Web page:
In addition, FedEx has freed up much domestic capacity for SMB business after ending its air and ground contracts with Amazon in 2019. Mike Erickson, founder of consultancy AFMS LLC, has said that FedEx’s new business with SMBs dwarfs the business that disappeared with Amazon.
In its statement, UPS said it is achieving “high, double-digit SMB growth” through investments in its capabilities.
It’s difficult to take umbrage with Tomé’s actions over the past months. E-commerce activity remains highly elevated, and with it parcel-delivery demand. In addition, UPS and FedEx have a de facto duopoly on national-network carriage. It would be folly for both not to capitalize on what has been, and continues to be, the strongest parcel-pricing market in history.
Many experts believe that the carriers will continue to dominate much of the U.S. delivery market until Amazon branches out beyond its own customer base. Amazon seemed poised to strike before the pandemic changed everything. The project may be tabled even for this year because Amazon is consumed with delivering its own tsunami of parcels and restoring nationwide one-day shipping for orders placed by millions of Prime customers.
In addition, Amazon is set to open the first phase of its global air hub operation in Cincinnati later this year and may not want to be distracted by a project as immense as challenging UPS, FedEx and the U.S. Postal Service for stand-alone delivery business.
The Postal Service, for all its strengths, is not perceived by businesses and merchants as operating at the same level in business-to-consumer deliveries. Regional delivery carriers, meanwhile, are filled to the brim with traffic and could not absorb much of UPS’ traffic even if they wanted to.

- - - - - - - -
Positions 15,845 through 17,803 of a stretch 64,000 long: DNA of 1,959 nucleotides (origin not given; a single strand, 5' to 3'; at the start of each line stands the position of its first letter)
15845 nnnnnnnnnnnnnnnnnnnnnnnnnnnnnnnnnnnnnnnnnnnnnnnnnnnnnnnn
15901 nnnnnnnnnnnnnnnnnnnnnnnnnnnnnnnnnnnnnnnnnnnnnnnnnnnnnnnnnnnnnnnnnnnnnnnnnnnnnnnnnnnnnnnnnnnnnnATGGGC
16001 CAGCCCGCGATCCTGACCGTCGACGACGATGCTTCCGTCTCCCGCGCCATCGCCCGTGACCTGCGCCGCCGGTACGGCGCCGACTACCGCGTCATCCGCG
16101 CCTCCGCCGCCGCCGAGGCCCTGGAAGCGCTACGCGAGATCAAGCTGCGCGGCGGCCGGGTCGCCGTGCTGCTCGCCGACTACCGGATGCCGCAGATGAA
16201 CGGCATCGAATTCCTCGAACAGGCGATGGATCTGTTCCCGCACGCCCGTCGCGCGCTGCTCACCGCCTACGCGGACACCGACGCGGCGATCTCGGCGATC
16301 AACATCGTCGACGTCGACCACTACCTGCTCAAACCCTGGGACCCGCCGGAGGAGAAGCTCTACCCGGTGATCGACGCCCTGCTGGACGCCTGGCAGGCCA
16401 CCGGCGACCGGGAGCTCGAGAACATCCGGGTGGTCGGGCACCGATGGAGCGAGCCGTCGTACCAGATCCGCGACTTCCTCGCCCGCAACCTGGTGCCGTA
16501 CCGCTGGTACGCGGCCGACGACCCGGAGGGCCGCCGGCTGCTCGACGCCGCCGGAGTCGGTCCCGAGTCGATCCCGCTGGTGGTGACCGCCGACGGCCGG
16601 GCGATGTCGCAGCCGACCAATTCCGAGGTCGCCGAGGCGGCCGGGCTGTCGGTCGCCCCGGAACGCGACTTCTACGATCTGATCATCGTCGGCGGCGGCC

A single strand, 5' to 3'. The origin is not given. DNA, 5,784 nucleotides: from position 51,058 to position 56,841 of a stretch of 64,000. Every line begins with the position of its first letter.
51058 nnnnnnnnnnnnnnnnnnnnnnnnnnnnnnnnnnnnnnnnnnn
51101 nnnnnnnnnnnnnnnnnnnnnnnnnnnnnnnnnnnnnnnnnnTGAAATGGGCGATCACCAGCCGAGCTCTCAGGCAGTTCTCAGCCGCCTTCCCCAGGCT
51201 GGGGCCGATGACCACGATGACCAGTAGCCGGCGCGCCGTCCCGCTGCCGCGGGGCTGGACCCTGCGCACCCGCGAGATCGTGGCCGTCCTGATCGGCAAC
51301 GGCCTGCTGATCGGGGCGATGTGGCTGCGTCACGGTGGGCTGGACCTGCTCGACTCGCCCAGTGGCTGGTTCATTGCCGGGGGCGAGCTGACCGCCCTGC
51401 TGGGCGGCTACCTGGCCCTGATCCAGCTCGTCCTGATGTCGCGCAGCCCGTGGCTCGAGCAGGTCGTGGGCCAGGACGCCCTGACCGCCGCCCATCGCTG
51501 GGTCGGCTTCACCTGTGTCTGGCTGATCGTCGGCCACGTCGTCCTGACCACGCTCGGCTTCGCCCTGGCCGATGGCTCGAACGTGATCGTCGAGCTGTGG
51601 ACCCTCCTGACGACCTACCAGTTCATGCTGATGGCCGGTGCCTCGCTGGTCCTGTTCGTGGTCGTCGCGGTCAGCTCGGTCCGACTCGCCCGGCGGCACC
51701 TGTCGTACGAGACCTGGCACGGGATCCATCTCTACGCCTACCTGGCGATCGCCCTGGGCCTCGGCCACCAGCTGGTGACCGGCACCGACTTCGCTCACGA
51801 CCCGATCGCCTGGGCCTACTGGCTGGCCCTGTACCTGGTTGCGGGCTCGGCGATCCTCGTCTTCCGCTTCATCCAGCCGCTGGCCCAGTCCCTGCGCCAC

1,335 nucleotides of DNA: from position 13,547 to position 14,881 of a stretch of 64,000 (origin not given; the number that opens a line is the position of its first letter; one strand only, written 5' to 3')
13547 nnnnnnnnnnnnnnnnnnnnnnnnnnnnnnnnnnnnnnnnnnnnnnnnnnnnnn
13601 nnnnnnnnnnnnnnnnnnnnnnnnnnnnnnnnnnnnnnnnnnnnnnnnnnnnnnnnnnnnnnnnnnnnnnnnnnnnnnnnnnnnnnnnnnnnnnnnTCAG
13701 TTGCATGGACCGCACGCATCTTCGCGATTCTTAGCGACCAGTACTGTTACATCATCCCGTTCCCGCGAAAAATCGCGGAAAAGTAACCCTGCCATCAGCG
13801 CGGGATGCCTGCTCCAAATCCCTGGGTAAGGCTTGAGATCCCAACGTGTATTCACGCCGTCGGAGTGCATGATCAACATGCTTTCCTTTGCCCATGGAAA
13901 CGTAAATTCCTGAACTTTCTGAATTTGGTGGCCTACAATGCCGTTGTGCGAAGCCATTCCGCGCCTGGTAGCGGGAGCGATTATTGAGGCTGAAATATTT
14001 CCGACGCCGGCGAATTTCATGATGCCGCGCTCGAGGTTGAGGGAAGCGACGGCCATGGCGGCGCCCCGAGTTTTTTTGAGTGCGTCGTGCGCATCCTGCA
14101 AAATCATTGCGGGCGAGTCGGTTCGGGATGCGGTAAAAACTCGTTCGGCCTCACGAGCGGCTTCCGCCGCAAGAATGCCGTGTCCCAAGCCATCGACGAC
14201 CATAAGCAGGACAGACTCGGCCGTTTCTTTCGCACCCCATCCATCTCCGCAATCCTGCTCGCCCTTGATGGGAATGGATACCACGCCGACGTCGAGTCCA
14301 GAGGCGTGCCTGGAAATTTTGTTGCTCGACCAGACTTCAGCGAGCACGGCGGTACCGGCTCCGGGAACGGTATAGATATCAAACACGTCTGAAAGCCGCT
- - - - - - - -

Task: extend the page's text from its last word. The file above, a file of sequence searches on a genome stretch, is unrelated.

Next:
The UPS brand is strong and resilient, and the company has a well-earned reputation for being able to figure things out, experts said. UPS has dramatically improved its domestic ground delivery transit times with its Our Fastest Ground Ever initiative. Experts like Mehrotra at Deutsche Bank said the personnel cuts will cull the fat from the herd and not cut into muscle.
UPS is currently rolling in the parcel duopoly dough. However, a cautionary tale is embedded in Tomé’s current decisions. Many captive UPS shippers were blindsided by the 1997 Teamsters strike and had no realistic alternatives. The blowback was sharp. For years, shippers steadfastly refused to use UPS, feeling that a partner they knew for predictability, reliability, dependability and integrity had betrayed them. Within months after the strike ended, FedEx acquired the parent of a small UPS competitor named Roadway Package System, rebranded it as FedEx Ground, and became the fiercest threat ever to UPS’ core U.S. ground-delivery business.
A similar undercurrent of shipper disgruntlement exists today, and competitors have already begun to capitalize by making inroads into UPS’ book of business, industry sources said.
Metzler of LSO, citing Tomé’s pledge to make UPS “better, not bigger,” said the mantra may one day be “looked back upon like burning the furniture to keep warm instead of getting a bigger furnace.”